Should You Request an Equifax Credit Freeze?
Thanks to the recent Equifax breach, many individuals are wondering whether they should freeze their credit. As approximately 143 million Americans were affected, this is a reasonable question, and the fact that the website established as a result of the breach isn’t helping matters. While the government is looking into the matter, this won’t help those who were impacted, and an equifax credit freeze may give them peace of mind. What are the drawbacks of taking this step?
Individuals often don’t realize what a credit freeze entails. Although it doesn’t take much to freeze credit, when a person who has taken this measure goes to obtain credit, it becomes harder to do so. The freeze must be lifted before funds are applied for and then put back into place once the funds have been delivered. Furthermore, each credit reporting agency must be contacted independently. Reaching Equifax right now is difficult, if not impossible, making things even worse.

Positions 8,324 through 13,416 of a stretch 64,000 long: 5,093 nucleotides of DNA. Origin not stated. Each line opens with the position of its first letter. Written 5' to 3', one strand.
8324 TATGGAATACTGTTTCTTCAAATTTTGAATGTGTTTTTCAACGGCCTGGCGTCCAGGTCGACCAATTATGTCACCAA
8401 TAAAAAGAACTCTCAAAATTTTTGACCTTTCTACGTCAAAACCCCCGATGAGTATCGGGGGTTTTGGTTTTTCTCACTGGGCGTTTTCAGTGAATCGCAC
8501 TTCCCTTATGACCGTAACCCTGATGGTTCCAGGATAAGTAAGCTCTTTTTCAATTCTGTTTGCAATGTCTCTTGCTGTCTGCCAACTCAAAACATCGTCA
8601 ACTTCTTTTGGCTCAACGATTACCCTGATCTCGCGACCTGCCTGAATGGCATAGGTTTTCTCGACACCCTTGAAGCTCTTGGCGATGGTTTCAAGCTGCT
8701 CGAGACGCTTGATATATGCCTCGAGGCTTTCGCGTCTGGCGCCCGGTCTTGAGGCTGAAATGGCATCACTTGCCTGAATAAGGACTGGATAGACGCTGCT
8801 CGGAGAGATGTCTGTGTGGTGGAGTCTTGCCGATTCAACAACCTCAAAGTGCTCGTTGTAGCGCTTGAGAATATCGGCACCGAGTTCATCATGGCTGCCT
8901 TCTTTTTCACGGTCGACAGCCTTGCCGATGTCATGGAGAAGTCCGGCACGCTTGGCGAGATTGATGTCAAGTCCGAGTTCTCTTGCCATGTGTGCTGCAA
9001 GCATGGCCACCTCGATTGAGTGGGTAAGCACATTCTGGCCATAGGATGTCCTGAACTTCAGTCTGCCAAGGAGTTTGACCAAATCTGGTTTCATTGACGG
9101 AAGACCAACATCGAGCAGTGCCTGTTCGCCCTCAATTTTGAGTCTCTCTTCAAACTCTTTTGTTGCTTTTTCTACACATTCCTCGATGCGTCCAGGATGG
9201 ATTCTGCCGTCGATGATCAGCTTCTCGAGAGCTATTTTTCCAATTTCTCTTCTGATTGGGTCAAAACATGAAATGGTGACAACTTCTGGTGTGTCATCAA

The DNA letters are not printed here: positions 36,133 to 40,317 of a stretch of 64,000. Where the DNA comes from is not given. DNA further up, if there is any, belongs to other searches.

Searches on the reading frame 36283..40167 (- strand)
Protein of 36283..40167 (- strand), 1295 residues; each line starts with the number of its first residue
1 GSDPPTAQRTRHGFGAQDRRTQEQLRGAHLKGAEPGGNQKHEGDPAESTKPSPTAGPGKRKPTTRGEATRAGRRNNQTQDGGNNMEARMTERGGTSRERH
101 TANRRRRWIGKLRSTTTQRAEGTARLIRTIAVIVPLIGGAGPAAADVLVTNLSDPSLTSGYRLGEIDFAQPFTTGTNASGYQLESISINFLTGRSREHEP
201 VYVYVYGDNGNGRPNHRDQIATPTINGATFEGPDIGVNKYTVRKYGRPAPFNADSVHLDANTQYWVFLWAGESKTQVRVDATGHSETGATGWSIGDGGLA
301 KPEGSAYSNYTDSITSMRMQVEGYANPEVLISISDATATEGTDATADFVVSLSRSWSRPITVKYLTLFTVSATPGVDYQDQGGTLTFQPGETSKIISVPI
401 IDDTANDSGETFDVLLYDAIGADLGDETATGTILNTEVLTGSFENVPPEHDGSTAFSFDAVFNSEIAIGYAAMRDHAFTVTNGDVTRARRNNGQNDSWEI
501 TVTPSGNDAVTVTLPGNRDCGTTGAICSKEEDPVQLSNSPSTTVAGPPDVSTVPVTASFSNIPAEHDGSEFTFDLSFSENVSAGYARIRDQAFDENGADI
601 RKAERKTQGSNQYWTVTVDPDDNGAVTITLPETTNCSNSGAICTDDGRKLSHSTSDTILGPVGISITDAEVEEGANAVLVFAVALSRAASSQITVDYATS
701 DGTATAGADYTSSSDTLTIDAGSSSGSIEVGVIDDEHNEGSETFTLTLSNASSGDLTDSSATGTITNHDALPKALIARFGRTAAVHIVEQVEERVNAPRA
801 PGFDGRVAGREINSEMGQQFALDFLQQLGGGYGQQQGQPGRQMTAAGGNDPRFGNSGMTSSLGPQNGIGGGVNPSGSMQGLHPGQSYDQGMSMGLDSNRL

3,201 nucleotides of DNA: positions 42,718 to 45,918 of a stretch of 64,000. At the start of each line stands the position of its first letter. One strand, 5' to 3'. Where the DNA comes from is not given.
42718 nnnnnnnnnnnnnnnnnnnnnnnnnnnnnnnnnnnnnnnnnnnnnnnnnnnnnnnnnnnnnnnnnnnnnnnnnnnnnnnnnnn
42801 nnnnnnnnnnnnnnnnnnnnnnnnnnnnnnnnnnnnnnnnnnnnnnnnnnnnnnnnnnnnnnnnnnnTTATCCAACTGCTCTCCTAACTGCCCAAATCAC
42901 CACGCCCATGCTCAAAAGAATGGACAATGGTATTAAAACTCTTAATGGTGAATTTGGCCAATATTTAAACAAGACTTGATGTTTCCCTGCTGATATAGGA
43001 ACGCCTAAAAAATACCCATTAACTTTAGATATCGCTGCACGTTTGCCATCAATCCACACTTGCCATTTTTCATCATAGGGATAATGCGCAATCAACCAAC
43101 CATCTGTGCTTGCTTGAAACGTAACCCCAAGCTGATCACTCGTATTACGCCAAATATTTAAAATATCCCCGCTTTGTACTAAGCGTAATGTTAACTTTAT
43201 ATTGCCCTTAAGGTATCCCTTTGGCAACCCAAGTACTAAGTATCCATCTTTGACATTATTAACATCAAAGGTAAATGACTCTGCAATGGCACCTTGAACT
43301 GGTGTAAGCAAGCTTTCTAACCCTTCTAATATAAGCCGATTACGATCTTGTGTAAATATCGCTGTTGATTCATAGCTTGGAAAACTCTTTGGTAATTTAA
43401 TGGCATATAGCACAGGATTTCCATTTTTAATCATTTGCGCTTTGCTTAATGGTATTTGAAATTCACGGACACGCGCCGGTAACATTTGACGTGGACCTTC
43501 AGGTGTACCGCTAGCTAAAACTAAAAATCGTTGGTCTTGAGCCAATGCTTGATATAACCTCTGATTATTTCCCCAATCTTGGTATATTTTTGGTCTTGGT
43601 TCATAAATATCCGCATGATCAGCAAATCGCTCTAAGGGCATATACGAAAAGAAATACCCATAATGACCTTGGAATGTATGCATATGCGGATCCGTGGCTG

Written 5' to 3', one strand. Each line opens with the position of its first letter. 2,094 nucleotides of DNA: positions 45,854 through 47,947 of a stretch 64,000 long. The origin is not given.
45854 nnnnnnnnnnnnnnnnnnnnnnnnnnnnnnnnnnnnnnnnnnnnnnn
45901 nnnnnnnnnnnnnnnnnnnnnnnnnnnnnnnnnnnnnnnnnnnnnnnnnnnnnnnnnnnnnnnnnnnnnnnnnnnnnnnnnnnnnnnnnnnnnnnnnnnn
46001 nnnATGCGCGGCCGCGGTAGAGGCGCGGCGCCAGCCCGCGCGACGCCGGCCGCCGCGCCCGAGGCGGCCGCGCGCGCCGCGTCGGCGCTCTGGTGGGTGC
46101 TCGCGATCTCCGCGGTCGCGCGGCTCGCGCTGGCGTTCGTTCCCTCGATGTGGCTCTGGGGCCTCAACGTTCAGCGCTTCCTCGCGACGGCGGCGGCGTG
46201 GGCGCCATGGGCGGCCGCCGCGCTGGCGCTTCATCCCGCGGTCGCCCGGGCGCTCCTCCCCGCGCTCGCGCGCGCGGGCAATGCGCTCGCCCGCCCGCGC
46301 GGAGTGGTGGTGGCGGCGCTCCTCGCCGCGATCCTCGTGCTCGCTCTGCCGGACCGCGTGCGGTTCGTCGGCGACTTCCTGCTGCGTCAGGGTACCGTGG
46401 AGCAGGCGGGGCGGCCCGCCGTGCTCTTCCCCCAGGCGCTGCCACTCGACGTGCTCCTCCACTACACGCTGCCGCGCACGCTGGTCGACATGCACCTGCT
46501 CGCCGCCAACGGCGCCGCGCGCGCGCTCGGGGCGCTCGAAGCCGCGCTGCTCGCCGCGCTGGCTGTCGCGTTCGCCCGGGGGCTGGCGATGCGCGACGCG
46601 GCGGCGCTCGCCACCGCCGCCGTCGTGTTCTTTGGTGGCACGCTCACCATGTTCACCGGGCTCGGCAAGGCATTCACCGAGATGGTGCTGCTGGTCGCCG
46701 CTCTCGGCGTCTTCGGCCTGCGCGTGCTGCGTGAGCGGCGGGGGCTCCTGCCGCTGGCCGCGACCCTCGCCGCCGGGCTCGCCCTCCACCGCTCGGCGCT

Fees May Be Involved
Those who don’t plan to apply for a loan of any type in the near future may believe they still want to take this step. When they go to unfreeze the credit, however, they could be charged a fee. In addition, this fee may be charged every time they wish to unfreeze their credit in the future and the credit reporting agency may not act in a timely manner when the consumer asks that the freeze be lifted. This could mean a delay in getting the desired funds.
The Damage Is Already Done
A freeze won’t be of much help to those individuals who had their information stolen. The cybercriminals already have it. The goal of a freeze is to prevent individuals in the future from obtaining the information, thus those who were impacted will still have to take action to mitigate any damage that has already been incurred. One thing that has come to light as a result of the breach is the PINs being used to access a credit report after it has been frozen have likewise been affected. This has led to issues for those who weren’t impacted, but previously had a freeze on their credit.
Consider the above information when determining if a credit freeze is needed. Many people will find taking this action leads to more harm than good. It’s a personal decision, however, one that only the impacted individual can make.